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Monday, December 18, 2006

The expect announcement from Goolge/NASA last week got pushed to this week. CNET offers this interpretation:

The first collaboration between Google and NASA Ames will concern the availability of NASA information over the Internet. For example, NASA Administrator Michael Griffin said in a statement that “soon” there will be Google Earth flyovers available for the surfaces of Mars and the moon. Additional data will include real-time weather forecasting and visualization, as well as tracking of the International Space Station and shuttle activity.

Future NASA-Google developments in the works aren’t limited to fusing NASA data into Google applications. Other planned projects mentioned in Monday’s announcement deal with human-computer interaction, education-related collaborations and possibly even joint missions.

I’m thinking this is consistent with the info I read last week in New Scientist. The website (currently yeilding errors) is supposed to be http://www.googlenasa.com/.

by Adena Schutzberg on 12/18 at 01:22 PM | Comments | Bookmark and Share

Gary at Resource Shelf shares a new webcast:

“A December 6, 2006 presentation at The Library of Congress by Larry Carver, the director of Library Technologies and Digital Initiatives at the University of California, Santa Barbara, and the principal investigator of the National Geospatial Digital Archive partnership for the National Digital Information Infrastructure and Preservation Program. Carver’s video presentation runs 52 minutes.”

via: Resource Shelf

by Adena Schutzberg on 12/18 at 10:15 AM | Comments | Bookmark and Share

AP (via Live Science) reported last week that USGS scientists must jump through more hoops to publicly share their scientific findings.

New rules require screening of all facts and interpretations by agency scientists. The rules apply to all scientific papers and other public documents, even minor reports or prepared talks, according to documents obtained by The Associated Press.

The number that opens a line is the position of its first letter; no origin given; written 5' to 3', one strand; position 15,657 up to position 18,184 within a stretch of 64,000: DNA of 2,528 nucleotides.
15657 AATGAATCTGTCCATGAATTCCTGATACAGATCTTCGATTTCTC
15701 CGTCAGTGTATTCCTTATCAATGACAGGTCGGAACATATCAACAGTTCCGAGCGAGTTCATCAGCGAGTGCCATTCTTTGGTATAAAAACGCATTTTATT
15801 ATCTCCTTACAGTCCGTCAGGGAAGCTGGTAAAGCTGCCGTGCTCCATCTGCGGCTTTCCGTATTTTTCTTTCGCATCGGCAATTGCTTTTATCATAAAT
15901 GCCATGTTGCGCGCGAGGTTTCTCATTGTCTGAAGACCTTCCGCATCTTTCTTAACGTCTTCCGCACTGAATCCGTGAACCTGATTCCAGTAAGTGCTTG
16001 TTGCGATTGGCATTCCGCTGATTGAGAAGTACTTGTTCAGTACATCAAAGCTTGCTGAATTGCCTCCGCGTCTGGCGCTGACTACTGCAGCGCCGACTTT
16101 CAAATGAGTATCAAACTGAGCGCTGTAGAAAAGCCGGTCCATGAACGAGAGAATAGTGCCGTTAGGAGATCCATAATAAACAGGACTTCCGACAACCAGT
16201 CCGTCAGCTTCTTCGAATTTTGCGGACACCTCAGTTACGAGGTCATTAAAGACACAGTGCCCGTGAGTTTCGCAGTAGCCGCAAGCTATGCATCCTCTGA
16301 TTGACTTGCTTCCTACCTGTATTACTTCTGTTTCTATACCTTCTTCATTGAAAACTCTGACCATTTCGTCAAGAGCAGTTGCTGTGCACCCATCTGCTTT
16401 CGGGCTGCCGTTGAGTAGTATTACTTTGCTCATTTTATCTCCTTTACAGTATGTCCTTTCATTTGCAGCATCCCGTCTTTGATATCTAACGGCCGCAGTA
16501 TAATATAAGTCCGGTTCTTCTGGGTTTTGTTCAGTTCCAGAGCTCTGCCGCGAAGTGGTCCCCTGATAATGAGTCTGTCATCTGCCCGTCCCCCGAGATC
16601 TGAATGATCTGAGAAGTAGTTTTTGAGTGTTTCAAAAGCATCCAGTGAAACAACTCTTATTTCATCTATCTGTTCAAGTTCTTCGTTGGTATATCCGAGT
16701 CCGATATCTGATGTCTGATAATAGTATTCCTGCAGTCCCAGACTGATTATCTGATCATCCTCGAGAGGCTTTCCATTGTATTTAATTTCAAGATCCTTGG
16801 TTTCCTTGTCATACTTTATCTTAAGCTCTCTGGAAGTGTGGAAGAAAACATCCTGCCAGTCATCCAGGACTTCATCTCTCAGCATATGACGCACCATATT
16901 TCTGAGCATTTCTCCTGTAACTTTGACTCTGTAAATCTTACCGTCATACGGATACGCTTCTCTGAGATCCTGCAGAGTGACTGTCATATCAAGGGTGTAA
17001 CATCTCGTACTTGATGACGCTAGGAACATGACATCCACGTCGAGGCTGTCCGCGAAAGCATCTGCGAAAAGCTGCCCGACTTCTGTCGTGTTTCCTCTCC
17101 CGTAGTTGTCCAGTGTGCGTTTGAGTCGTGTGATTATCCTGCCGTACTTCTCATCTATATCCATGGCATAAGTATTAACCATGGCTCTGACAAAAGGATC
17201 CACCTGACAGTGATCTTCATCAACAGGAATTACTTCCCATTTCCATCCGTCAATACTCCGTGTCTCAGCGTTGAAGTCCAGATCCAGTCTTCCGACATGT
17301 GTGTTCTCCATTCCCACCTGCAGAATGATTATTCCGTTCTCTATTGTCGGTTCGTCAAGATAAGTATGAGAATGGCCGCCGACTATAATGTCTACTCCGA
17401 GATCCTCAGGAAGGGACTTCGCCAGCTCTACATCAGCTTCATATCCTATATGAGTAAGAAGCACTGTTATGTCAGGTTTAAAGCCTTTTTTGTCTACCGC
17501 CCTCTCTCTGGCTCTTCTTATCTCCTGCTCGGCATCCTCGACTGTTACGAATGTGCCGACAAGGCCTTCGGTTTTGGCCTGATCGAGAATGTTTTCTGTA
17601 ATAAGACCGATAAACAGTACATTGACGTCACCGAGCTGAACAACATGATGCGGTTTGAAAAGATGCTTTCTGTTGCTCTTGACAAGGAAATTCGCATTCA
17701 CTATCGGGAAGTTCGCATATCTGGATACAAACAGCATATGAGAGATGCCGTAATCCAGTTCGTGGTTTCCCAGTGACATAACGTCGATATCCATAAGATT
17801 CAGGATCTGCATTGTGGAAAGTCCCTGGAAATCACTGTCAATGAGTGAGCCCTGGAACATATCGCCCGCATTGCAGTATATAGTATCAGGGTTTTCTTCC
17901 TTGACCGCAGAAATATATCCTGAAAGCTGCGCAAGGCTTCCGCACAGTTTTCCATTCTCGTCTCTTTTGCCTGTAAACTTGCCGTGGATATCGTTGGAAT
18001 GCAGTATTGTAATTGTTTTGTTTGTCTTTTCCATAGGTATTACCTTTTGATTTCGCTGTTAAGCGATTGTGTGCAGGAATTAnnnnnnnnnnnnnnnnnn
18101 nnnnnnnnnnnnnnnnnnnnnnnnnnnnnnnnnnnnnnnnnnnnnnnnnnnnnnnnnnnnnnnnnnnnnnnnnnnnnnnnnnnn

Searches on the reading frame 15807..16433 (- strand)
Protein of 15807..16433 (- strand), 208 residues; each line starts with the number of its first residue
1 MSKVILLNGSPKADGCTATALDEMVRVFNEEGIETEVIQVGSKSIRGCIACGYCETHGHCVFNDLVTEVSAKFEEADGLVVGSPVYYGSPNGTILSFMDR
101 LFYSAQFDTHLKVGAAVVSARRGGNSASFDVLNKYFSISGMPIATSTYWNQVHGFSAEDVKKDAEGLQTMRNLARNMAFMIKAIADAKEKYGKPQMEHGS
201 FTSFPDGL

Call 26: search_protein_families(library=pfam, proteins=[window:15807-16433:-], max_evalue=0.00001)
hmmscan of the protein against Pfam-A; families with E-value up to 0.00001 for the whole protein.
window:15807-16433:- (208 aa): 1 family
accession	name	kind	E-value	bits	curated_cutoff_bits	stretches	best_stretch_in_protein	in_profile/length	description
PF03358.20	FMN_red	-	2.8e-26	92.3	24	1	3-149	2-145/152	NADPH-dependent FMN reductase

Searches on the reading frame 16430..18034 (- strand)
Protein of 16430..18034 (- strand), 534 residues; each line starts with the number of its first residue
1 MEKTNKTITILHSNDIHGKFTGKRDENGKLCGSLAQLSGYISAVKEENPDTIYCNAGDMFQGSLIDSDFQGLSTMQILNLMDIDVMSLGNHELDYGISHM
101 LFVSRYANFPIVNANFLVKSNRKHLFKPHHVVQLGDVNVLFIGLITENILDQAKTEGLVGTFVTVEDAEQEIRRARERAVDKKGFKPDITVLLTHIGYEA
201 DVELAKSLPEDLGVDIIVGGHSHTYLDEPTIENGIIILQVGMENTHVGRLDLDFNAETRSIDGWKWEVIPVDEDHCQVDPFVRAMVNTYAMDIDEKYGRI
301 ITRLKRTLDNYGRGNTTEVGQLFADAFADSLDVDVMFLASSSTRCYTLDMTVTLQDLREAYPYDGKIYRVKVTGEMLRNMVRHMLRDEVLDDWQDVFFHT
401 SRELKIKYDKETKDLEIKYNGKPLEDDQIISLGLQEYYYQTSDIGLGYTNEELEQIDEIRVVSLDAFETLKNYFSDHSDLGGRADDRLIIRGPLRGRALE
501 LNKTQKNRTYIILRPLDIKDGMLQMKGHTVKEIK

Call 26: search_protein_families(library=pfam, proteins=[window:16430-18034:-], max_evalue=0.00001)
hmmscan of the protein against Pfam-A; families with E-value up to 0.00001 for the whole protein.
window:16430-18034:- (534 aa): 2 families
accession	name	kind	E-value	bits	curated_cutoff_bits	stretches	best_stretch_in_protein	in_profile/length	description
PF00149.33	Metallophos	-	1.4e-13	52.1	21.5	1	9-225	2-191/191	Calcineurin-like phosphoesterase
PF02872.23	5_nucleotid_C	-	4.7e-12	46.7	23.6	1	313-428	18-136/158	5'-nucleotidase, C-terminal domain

The article suggests the goal is to reign in work that might go against administration policy. Barbara Wainman, the agency’s director of communications tried to put the move in perspective.

This is not about stifling or suppressing our science, or politicizing our science in any way. I don’t have approval authority. What it was designed to do is to improve our product flow.


Agency scientists are not pleased. I for one wonder if it will make it more difficult for USGS staffers to speak on topics of science or policy at events like NSGIC, where they are a great resource. And, I wonder if, as I find with other federal agencies with which I work in my consulting, it will delay any sort of reponse on queries, fact checking and reviews.

- Thanks to Don Cooke for the link.

by Adena Schutzberg on 12/18 at 10:05 AM | Comments | Bookmark and Share

Mostly, according to Evans Data survey of 380 such developers, they use SQL Server. That’s 30% of them. Next is open source MySQL at 20% and Oracle at 16%. Now, 40% are working on LBS-type apps, so it makes you wonder yet again about Microsoft spatially enabling SQL Server.

- Information Week

by Adena Schutzberg on 12/18 at 08:39 AM | Comments | Bookmark and Share

For the holidays Garmin is now offering, in addition to other standard vehicles, a sleigh to represent the traveller being tracked on its navigation devices. I guess this is the nav system version of a ring tone. Or, perhaps that’s a custom voice, but this is in the same arena…

via GPS Passion

by Adena Schutzberg on 12/18 at 08:29 AM | Comments | Bookmark and Share
gps
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